In Campus Edge, we’ve focused lately on how to relate one’s faith with one’s academic work. A recent article by Ken Schenk about who Christian colleges hire illustrates different ways and assumptions regarding how faith might influences one’s work and teaching.
Schenk highlights that one’s Christian’s faith “can impact a professor in several different areas: the piety of the professor, the ethics of the professor, and the ideas of the professor.” (see article for clarification and examples of these).
How is this worked out in practice (and not always good practice)?
- “Some Christian institutions might assume that truth is truth wherever it’s taught. So we just hire someone who self-identifies as a Christian and let them do their stuff without any further ado. Research excellence becomes the unifying factor.
- There is the assumption that being a Christian college is primarily about having some set of beliefs. If a person signs off on a particular creed, they’re good to go. Depending on how generic those beliefs are, there may be very little to form identity here.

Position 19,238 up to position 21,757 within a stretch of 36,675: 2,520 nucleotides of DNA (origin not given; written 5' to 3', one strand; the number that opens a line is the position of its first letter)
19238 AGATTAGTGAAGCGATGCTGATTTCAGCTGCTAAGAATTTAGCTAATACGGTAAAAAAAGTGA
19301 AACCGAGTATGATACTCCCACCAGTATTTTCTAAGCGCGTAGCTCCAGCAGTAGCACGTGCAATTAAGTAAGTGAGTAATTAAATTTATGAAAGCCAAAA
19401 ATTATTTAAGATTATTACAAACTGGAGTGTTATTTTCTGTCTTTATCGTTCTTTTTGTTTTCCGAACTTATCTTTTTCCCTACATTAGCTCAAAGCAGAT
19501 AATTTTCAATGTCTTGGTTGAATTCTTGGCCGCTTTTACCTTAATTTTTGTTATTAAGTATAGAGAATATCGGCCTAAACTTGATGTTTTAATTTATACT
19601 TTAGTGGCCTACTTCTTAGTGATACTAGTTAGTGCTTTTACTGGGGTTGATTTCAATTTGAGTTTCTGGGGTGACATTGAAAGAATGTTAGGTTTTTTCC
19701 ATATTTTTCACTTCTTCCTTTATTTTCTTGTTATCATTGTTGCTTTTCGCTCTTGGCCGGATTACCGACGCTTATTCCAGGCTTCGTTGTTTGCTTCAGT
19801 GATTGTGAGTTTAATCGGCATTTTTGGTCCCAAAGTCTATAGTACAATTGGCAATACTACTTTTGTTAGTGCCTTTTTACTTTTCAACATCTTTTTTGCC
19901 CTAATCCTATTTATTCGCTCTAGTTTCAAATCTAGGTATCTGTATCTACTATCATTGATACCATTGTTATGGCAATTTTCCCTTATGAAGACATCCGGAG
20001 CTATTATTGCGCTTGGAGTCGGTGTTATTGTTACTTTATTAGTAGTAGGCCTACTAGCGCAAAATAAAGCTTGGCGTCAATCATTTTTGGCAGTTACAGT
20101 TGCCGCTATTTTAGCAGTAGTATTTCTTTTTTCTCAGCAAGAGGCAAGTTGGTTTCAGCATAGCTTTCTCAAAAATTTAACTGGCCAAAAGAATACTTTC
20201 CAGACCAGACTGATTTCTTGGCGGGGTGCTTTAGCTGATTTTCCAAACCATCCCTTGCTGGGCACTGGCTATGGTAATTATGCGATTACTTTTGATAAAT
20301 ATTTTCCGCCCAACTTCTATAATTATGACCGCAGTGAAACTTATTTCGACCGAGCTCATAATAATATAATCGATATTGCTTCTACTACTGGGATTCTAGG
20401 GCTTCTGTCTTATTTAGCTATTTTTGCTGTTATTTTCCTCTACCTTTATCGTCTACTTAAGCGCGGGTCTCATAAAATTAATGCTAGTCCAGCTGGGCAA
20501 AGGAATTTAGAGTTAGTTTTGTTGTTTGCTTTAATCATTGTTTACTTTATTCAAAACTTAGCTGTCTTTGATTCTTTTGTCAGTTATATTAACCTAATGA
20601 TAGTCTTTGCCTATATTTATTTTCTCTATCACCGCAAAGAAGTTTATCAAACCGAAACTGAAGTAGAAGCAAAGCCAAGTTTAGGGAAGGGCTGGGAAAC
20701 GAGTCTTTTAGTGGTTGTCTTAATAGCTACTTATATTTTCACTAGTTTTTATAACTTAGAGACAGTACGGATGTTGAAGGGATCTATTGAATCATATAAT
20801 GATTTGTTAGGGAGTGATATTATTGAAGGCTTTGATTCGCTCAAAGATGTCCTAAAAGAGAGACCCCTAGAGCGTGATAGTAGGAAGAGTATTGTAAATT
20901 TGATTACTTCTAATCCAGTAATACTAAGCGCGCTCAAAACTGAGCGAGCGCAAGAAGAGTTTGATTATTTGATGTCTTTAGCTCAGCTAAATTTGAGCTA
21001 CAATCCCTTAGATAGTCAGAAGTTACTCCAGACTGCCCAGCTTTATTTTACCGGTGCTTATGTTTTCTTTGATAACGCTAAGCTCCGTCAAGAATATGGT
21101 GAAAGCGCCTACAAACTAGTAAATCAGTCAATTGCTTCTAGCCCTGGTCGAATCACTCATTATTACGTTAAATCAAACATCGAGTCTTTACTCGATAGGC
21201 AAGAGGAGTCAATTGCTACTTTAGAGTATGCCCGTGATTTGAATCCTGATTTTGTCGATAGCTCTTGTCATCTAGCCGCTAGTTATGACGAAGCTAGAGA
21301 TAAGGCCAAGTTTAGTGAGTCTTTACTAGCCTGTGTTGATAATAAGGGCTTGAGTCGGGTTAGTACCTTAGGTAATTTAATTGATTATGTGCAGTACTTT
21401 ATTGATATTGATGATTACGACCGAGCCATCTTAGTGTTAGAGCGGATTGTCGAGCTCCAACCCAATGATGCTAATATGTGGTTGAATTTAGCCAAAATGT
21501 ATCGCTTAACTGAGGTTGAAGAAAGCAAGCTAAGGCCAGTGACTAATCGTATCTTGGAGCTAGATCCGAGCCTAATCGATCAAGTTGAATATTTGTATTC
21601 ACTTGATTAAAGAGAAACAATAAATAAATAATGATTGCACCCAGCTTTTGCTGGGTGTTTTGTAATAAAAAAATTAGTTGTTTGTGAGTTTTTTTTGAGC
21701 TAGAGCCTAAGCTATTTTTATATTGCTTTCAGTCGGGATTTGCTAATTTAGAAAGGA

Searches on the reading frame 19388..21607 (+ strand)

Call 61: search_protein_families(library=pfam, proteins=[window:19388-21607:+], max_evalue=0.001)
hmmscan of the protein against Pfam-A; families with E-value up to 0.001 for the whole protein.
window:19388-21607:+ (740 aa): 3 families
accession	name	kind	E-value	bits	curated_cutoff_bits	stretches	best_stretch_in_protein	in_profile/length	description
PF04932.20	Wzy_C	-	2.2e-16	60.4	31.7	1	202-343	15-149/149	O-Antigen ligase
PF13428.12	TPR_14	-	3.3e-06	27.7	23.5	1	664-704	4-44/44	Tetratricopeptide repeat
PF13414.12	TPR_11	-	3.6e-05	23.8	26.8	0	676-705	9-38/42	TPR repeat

- There is the assumption that the Bible in some way is the basis of unity or identity. Clearly that approach has left us with 20,000 different churches. It’s not going to provide a unified identity unless there are other hidden assumptions on what the Bible means.
- One variation on the three above is the assumption that evangelical values be the basis of unity. Generic evangelical identity has solidified into a somewhat standard form of values that are assumed to be biblical.”
Schenk goes on to present how Wesleyan churches have focused more on pertinence (relevance), self-awareness, “good news”, hospitality and get-it-done culture. His thoughts are worth pondering, especially for those hoping to work within a Christian/faith context, so I encourage you to check out the full article.